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Up to 80 percent of adults will contract cytomegalovirus (CMV) before age 40, but few people know how dangerous it can be for an unborn baby. CMV is a herpes virus that spreads through saliva, mucus, and other bodily fluids. Most people get it early in life, since it's easily transmitted among young kids. As with all herpes viruses, once you're infected, the virus remains in your system.
CMV has few symptoms, though you might have the following:
• A fever
• Sore throat
• Swollen glands
Most cases are harmless. But if you catch CMV for the first time while you're pregnant, there's a greater risk that your baby will suffer complications such as deafness, blindness, and developmental delays. According to the Centers for Disease Control and Prevention (CDC), approximately a third of women who become infected with CMV for the first time during pregnancy pass the virus to their unborn babies (it's the most common virus transmitted from pregnant mom to unborn child). While there are no ways to eliminate all risks of getting infected (vaccines are still being developed), the best way to protect unborn babies is for moms-to-be to practice good hygiene, such as washing hands often with soap and water. If you're worried, be safe, and see your doctor for a blood test.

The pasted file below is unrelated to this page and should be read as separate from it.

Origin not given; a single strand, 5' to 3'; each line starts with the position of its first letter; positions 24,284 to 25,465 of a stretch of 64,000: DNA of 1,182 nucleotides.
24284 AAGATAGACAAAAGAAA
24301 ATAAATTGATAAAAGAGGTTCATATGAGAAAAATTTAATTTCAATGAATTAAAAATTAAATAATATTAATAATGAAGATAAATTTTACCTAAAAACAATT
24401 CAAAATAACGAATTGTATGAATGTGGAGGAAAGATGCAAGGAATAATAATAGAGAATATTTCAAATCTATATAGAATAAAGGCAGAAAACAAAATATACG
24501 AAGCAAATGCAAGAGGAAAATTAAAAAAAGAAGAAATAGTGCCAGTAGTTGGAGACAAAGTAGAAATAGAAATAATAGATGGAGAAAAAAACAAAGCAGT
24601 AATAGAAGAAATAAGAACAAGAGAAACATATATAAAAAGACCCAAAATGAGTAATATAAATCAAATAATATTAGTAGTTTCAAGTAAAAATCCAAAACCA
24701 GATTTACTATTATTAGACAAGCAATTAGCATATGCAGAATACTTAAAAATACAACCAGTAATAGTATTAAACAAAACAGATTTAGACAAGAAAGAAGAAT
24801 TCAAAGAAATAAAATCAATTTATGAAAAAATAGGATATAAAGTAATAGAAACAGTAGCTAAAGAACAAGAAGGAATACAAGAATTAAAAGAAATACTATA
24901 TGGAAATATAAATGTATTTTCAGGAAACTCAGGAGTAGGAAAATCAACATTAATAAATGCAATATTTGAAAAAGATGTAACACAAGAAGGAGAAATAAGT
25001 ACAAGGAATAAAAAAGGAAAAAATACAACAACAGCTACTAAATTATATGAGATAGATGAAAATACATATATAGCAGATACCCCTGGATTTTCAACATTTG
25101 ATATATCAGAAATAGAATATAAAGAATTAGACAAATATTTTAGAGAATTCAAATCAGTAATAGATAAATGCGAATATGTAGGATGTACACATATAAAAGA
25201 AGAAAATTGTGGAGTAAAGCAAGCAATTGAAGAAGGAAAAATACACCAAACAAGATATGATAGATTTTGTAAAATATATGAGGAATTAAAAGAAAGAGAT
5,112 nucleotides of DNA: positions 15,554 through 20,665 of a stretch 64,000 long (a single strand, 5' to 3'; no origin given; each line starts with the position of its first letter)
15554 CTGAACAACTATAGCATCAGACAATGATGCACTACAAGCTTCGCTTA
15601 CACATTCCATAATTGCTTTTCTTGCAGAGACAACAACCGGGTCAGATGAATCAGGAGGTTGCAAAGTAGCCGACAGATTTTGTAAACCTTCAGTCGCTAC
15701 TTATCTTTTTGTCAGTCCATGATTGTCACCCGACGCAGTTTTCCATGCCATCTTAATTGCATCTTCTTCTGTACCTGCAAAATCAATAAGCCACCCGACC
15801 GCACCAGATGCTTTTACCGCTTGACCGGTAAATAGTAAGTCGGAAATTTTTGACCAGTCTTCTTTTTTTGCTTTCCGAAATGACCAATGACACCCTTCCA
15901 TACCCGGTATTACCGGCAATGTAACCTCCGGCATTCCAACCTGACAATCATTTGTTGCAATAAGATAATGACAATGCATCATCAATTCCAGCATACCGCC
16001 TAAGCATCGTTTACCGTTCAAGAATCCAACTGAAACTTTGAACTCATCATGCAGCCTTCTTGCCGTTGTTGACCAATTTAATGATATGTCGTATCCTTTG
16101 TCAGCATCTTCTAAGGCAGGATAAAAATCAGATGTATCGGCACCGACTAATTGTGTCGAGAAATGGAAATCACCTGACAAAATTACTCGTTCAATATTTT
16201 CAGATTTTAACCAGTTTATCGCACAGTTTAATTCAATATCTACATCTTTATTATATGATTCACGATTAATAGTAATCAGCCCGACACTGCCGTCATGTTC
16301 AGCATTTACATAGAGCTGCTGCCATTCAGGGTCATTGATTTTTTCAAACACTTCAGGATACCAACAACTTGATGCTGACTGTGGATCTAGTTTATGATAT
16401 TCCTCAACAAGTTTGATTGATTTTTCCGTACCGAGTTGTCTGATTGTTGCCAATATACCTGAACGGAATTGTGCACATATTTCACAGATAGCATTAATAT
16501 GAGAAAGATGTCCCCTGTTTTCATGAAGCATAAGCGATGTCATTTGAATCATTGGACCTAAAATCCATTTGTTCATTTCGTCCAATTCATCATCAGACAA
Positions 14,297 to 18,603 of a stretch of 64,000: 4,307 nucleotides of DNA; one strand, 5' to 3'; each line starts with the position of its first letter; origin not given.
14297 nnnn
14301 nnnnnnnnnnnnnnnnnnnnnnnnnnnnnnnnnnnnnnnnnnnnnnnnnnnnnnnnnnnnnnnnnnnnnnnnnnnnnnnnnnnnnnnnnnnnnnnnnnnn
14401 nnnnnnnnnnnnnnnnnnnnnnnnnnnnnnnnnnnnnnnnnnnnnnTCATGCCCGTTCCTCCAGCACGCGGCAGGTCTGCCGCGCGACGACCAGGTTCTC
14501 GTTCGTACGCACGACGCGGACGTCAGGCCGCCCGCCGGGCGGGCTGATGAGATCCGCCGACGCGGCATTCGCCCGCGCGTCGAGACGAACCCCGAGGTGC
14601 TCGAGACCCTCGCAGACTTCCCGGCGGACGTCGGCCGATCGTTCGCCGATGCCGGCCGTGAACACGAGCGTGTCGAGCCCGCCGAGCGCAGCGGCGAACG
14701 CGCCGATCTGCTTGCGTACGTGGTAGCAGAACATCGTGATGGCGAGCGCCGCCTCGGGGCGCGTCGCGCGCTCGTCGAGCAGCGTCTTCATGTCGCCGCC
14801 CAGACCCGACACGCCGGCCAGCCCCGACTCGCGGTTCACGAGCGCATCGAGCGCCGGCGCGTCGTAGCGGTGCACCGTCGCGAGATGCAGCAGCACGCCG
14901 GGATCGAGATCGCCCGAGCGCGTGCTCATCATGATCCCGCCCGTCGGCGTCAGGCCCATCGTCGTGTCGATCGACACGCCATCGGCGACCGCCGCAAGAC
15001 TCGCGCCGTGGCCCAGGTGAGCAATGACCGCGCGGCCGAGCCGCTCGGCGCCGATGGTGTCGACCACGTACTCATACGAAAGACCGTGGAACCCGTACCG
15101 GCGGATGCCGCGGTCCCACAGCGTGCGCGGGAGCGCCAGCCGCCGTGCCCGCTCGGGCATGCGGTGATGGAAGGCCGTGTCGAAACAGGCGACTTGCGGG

The answers from our experts are for educational purposes only. Please always refer to your child's pediatrician and mental health expert for more in-depth advice.